Next week, I’ll be attending Talent42, the technical recruiting conference being held here in Seattle. For those readers in the recruiting community, I hope to see you there.

Hope you have a great weekend!

YOU are in charge of your career. Don’t ever think otherwise.

At one point in a former role, I had an employee who was under-performing. In talking with the employee about the situation, they provided reasons why they could not perform their job adequately:

  • They hadn’t received adequate training from the outgoing employee or their manager
  • Their manager didn’t give them enough face time/direction on how to compete their assigned projects
  • The team was dysfunctional/the work environment was difficult
  • The key stakeholder with whom this person needed to interface in order to complete their projects was buried in other work and hence not readily available.

In reply,  I said “There’s one major component missing from this.”

The employee asked, “What’s that?”

I said, “You.”

Everything they’d shared with me made it very clear that they took zero accountability for their current performance issues.

In gathering 360 feedback, it became very clear that the employee in question: had not taken advantage of the training time offered by the outgoing employee; wasn’t managing up to their manager effectively; and had not made an effective case to the key stakeholder as to why this project was worth them prioritizing.

When things don’t go like you want or expect, it’s easiest to place blame somewhere else. For instance, when you and your significant other have a fight, to think you’re in the right and they are wrong. As the example above illustrates, it happens in a professional context as well.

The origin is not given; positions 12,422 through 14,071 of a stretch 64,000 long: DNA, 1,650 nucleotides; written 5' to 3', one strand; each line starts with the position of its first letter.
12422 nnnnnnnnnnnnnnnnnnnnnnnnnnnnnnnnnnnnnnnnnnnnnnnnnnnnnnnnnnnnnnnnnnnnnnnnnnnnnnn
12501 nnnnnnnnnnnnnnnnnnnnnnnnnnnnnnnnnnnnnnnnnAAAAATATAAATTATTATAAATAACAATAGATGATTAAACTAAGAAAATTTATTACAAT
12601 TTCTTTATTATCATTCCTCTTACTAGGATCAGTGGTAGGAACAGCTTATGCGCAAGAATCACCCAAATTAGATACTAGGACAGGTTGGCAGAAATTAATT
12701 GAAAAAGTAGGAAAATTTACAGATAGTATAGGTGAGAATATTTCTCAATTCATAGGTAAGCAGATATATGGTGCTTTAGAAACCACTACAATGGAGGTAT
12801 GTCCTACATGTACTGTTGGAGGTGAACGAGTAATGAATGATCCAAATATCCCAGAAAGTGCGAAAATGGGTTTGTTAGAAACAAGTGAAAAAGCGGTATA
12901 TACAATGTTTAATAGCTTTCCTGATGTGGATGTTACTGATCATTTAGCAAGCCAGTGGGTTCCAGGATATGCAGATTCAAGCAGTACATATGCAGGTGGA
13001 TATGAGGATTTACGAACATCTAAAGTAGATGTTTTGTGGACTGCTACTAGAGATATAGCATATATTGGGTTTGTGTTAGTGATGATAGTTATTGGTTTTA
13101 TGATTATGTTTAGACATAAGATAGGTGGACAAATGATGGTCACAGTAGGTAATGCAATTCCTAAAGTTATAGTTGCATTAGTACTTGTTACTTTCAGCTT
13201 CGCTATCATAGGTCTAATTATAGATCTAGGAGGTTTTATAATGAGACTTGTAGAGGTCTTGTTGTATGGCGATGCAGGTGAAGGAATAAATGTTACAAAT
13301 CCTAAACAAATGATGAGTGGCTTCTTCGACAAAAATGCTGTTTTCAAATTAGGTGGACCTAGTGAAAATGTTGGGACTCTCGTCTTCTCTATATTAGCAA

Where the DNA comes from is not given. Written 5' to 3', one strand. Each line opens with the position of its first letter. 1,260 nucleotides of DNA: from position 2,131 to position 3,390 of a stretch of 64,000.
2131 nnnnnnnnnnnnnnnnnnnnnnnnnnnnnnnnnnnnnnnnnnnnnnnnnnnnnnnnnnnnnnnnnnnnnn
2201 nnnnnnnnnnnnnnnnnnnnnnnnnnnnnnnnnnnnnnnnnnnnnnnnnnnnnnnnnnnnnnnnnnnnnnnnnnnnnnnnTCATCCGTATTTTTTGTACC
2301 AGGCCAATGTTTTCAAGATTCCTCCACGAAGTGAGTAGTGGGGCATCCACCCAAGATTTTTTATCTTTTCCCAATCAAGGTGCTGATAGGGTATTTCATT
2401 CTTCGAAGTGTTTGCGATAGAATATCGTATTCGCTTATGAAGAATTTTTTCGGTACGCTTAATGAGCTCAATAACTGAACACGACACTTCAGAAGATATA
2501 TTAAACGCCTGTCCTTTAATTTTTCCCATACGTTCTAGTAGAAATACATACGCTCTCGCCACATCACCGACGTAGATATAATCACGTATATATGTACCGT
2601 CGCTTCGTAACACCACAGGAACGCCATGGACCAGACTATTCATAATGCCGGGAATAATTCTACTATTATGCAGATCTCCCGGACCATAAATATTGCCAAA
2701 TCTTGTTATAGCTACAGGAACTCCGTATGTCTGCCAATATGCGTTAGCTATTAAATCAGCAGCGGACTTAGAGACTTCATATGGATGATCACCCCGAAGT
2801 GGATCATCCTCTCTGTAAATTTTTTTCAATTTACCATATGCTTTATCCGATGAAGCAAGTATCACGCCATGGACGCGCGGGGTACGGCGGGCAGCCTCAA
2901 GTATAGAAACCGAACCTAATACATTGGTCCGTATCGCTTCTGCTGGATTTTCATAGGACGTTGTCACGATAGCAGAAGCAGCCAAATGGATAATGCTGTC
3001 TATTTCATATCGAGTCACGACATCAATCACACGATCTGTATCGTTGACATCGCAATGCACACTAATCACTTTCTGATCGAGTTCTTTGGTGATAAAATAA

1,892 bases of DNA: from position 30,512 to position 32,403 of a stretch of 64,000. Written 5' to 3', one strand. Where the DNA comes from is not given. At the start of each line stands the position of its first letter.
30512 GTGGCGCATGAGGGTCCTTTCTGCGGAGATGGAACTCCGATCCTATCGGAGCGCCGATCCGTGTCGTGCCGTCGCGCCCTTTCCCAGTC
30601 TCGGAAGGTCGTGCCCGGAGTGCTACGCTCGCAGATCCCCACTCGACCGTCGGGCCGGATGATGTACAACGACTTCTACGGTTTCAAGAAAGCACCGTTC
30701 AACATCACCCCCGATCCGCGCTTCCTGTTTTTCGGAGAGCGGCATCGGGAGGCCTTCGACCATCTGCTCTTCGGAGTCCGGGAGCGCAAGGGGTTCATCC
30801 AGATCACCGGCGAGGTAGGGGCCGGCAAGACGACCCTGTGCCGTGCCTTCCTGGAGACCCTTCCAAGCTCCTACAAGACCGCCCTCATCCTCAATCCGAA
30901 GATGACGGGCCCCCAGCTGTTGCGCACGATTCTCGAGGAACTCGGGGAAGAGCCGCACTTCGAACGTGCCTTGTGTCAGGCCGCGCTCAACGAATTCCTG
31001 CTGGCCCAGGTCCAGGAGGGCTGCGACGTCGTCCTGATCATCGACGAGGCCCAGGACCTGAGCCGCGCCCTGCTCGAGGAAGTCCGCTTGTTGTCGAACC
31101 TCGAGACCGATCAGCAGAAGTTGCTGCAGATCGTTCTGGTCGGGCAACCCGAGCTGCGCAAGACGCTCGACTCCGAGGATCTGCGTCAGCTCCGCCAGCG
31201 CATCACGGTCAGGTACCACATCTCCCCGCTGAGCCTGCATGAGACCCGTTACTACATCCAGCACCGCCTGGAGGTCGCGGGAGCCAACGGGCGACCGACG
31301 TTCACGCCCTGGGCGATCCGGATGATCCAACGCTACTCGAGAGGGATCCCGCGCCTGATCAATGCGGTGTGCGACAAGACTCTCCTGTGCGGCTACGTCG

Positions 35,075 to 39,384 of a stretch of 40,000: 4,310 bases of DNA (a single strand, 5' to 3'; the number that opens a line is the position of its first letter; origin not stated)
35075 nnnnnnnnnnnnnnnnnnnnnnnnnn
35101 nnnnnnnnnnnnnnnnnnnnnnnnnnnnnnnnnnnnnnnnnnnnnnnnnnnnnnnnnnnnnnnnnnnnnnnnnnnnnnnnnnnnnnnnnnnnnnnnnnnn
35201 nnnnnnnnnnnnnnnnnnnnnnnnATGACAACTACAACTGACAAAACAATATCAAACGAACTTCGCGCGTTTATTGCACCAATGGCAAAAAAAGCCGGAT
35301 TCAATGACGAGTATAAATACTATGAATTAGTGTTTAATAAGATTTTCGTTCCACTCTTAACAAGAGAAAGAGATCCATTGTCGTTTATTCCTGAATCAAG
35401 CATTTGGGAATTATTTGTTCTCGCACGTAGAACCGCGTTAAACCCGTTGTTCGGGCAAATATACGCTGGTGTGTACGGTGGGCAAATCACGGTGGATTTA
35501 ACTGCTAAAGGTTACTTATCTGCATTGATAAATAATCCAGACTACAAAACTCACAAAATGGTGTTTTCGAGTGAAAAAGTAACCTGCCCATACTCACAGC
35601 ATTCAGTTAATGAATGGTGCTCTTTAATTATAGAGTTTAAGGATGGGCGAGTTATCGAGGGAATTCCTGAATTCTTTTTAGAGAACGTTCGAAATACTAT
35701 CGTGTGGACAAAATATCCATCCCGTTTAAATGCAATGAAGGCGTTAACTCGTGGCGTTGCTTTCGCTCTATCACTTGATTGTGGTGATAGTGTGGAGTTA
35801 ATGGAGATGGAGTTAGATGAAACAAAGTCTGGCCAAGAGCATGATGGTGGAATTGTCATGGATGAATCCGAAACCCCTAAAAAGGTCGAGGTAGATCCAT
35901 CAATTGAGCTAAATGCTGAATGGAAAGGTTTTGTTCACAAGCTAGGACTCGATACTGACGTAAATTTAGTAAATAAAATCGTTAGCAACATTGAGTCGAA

The more mature–and much more difficult–thing to do is to accept you have responsibility for a conflict or sub optimal outcome, and then spend some (often tough) time analyzing why. What did you do that contributed to that outcome or conflict? What did you do (or didn’t do) that caused something to fail?

Can’t find a job and are blaming the economy/your industry/the President/Congress/The Pentaverate? You need some remedial education–read this. If you’re still blaming the aforementioned? This blog isn’t going to help you. Sorry.

Didn’t get that interview? Go back and review the resume you submitted. How could it have been better tailored to that job?

Didn’t get the job? Review each conversation you had in turn. Did you represent yourself to the best of your skill and ability? Did you build effective rapport? Ask thought-provoking questions? Follow up with a great thank you note re-selling them on you?

You did get the job? Great. How long are you prepared to fail at it until you get to a base level of initial mastery? During that time, how are you going to learn from those failures (rather than deflecting them onto other people/circumstances)?

I leave you with this:

You are solely responsible for the success or failure of your career. Nobody and nothing else. It will be impacted by various people and circumstances, absolutely. But how you choose to react–and take action–is entirely up to you.

Own it. Always. People will respect you for it. And you will be far more successful.

June 2013